DELLA genes restrict inflorescence meristem function independently of plant height.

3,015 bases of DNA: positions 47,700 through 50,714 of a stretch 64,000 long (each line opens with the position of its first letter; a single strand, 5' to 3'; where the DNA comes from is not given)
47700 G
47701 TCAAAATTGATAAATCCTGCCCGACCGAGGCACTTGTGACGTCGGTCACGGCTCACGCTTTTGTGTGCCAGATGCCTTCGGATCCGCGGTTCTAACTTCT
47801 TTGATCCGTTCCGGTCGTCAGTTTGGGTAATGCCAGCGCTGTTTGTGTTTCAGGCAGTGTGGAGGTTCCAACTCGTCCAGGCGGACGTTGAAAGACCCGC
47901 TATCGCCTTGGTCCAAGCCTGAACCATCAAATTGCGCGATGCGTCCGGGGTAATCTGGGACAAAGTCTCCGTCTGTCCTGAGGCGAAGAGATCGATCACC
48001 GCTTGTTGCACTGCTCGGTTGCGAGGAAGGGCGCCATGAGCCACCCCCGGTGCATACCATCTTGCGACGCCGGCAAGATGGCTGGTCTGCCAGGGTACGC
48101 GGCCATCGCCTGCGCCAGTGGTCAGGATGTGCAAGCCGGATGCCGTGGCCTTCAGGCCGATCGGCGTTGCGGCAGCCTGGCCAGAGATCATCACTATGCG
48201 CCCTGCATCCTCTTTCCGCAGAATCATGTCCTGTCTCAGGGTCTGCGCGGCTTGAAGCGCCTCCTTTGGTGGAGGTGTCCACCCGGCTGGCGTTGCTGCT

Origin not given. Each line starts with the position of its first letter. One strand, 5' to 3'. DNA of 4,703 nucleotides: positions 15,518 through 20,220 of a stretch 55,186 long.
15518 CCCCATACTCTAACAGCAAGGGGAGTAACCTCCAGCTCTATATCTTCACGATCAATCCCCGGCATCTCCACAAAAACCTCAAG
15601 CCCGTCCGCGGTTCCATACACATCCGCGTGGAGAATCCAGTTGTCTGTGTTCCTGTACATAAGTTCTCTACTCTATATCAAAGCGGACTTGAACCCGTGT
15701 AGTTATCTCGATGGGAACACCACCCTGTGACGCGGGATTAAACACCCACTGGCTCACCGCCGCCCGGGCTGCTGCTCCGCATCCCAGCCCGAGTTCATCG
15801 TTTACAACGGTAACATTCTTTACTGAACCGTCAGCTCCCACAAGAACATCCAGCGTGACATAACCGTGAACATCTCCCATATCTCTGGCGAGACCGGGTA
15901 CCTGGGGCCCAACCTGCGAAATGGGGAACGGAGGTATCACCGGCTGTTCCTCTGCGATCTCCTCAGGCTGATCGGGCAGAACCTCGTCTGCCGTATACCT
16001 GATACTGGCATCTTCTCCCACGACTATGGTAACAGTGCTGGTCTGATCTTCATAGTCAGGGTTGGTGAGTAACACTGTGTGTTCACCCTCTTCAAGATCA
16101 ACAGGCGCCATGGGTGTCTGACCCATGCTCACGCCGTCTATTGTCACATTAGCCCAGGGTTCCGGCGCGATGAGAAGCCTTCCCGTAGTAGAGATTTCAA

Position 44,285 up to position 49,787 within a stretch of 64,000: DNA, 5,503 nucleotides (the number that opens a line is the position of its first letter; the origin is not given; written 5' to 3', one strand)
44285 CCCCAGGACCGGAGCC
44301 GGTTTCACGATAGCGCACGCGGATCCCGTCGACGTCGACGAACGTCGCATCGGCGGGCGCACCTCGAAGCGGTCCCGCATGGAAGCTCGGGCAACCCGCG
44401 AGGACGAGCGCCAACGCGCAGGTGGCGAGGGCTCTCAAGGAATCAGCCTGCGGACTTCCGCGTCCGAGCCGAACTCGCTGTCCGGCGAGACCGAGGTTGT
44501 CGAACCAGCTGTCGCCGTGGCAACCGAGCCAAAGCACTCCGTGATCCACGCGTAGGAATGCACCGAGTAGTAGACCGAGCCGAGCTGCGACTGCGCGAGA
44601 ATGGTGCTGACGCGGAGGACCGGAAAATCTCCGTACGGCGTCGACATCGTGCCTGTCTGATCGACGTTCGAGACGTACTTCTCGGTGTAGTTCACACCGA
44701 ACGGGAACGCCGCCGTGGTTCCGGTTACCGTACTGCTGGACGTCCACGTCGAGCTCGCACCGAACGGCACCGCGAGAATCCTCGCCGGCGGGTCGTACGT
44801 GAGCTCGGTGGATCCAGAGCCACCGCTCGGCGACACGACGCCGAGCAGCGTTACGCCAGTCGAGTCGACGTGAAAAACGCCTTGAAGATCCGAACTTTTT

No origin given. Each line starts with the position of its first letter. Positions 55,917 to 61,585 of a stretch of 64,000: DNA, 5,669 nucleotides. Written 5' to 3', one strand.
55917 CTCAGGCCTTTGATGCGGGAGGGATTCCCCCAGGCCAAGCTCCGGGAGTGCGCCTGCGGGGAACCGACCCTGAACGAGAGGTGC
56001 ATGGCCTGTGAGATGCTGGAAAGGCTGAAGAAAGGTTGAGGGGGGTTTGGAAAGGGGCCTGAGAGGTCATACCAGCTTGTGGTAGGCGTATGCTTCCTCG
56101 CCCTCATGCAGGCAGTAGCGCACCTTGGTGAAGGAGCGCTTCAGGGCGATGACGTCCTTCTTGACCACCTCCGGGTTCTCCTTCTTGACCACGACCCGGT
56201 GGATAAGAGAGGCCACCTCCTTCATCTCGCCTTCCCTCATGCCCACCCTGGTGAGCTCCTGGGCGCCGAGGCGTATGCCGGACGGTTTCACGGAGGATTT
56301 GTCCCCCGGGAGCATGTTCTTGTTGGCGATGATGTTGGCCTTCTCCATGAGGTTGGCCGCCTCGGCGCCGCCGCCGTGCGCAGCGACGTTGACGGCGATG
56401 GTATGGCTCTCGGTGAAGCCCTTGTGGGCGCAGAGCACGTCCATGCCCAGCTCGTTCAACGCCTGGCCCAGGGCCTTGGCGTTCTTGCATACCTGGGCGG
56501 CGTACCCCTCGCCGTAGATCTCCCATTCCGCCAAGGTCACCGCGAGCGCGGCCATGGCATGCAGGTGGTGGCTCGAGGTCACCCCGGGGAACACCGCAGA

DELLA proteins associate with transcription factors to control plant growth in response to gibberellin (1) . Semi-dwarf DELLA mutants with improved harvest index and decreased lodging greatly improved global food security during the 'green revolution' in the 1960-1970s (2) . However, DELLA mutants are pleiotropic and the developmental basis for their effects on plant architecture remains poorly understood. Here, we show that DELLA proteins have genetically separable roles in controlling stem growth and the size of the inflorescence meristem, where flowers initiate. Quantitative three-dimensional image analysis, combined with a genome-wide screen for DELLA-bound loci in the inflorescence tip, revealed that DELLAs limit meristem size in Arabidopsis by directly upregulating the cell-cycle inhibitor KRP2 in the underlying rib meristem, without affecting the canonical WUSCHEL-CLAVATA meristem size regulators (3) . Mutation of KRP2 in a DELLA semi-dwarf background restored meristem size, but not stem growth, and accelerated flower production. In barley, secondary mutations in the DELLA gain-of-function mutant Sln1d (4) also uncoupled meristem and inflorescence size from plant height. Our work reveals an unexpected and conserved role for DELLA genes in controlling shoot meristem function and suggests how dissection of pleiotropic DELLA functions could unlock further yield gains in semi-dwarf mutants.During gibberellic acid signalling, DELLAs restrict the size of the shoot apical meristem by targeting the cell cycle regulator KRP2. The roles of DELLAs in the shoot apical meristem and stem growth can be genetically uncoupled in Arabidopsis and barley.